Whereas, AP is unable to reap the full benefits of Polavaram mega irrigation project (it is a multi-purpose major irrigation project is intended for development of a gross irrigation potential of 4,36,825 ha, generation of 960MW of hydro power, drinking water supply to a population of 28.50 lakh in 611 villages and diversion of 80 TMC of water to Krishna river basin), which got revived in 2014 and works were being executed at rapid pace but almost got stalled since 2019, mainly due to the change in the government in the State.
Revenue deficit 2016-17 2020-21
Andhra Pradesh 17,231 Crs 35,541 Crs
Telangana (+) 1,286 Crs 22,298 Crs
Fiscal deficit 2016-17 2020-21
Andhra Pradesh 30,908 Crs 55,168 Crs
Telangana 35,281 Crs 49,038 Crs
While Telangana State had revenue surplus during 2013-14 to 2016-17, since 2019-20 it had turned into a revenue deficit state (mainly due to the Covid and elections in 2019). Now, both the States are facing not only revenue deficit and fiscal deficit but also primary deficit.
Andhra Pradesh 2016-17 2017-18 2018-19 2019-20 2020-21
Revenue expenditure 88 88 85.5 88.65 88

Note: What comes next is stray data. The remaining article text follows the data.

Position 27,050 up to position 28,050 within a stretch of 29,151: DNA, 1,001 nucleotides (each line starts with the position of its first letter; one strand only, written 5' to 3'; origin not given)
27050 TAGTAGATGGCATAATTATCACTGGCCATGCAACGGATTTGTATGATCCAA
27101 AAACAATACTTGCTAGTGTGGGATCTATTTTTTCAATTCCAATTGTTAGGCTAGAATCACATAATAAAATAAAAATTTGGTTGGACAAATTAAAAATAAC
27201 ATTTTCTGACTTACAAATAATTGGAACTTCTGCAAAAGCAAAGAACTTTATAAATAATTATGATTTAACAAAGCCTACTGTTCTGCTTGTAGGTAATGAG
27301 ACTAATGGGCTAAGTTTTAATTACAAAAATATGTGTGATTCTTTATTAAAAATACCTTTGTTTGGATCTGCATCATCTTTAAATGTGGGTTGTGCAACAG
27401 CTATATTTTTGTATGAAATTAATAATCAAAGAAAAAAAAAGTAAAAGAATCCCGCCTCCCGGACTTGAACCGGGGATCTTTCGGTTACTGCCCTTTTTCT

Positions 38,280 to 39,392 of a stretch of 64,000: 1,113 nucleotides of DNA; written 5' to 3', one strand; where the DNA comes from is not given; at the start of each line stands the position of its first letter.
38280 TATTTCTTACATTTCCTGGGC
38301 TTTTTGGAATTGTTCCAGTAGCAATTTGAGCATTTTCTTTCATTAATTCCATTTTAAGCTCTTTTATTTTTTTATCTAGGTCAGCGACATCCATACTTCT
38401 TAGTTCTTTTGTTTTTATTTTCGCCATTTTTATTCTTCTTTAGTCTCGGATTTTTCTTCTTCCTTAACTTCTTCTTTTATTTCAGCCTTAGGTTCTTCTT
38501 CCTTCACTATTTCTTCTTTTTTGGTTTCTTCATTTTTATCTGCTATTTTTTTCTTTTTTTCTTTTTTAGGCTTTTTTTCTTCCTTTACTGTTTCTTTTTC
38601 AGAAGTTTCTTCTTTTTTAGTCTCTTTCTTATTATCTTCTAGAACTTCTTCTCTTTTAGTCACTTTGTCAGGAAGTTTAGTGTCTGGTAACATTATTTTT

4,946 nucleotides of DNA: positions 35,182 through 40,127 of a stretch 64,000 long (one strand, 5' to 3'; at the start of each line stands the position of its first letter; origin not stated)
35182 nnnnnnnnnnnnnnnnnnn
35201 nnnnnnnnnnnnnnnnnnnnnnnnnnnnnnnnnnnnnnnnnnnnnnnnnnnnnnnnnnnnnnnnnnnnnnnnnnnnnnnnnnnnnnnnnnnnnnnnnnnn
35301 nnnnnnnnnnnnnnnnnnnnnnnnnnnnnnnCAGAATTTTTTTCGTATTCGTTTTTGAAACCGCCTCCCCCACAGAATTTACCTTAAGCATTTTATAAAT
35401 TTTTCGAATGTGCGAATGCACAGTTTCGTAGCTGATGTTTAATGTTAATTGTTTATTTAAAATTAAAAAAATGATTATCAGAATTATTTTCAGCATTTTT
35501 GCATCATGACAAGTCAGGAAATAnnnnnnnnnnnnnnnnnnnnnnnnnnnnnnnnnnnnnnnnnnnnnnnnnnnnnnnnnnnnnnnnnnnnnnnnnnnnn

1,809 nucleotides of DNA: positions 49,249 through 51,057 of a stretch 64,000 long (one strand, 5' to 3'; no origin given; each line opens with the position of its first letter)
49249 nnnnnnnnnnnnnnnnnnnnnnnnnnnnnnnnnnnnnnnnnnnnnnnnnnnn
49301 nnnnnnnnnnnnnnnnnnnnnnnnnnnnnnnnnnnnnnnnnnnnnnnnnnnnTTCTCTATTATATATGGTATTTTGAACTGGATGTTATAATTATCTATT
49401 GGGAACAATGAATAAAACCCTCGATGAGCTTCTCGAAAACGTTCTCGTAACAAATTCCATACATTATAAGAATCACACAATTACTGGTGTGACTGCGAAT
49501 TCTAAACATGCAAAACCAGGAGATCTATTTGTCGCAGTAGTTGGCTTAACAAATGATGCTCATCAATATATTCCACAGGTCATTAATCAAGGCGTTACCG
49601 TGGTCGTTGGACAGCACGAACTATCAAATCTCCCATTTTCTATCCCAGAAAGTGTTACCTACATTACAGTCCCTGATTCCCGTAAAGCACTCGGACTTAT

Capital expenditure 11.5 10 13.2 7.90 11
Loans and advances 0.5 2 1.3 3.45 1
Telangana 2016-17 2017-18 2018-19 2019-20 2020-21
Revenue expenditure 73.52 73.81 75.59 80.97 82.14
Capital expenditure 23.36 20.67 17.63 12.55 10.61
Loans and advances 3.12 5.53 6.78 6.48 7.25
As can be seen from the above data on expenditure pattern, both the States have been spending more on revenue expenditure. While AP State has been spending very less on capital expenditure, the Telangana State which was initially spending relatively more in capital expenditure (23.36%) has cut short to 10.61% over a period.
Whereas, as can be seen from the following data, both the states have been borrowing more and the outstanding debt of the States Telangana and Andhra Pradesh has increased by 105% and 173% respectively during the period 2016-17 to 2020-21.
Total outstanding debt 2016-17 2017-18 2018-19 2029-20 2020-21 (INR Crs)
Telangana 134738 165849 196963 232181 275638
Andhra Pradesh 201314 223706 257510 301802 348246
Therefore, it is evident that both the States have been borrowing to meet their revenue expenditure since the capital expenditure is declining on one side and revenue deficit is increasing on the other side. It is also evident that the borrowed funds are not only going towards current consumption but also to meet the loan interest and principal repayment obligations.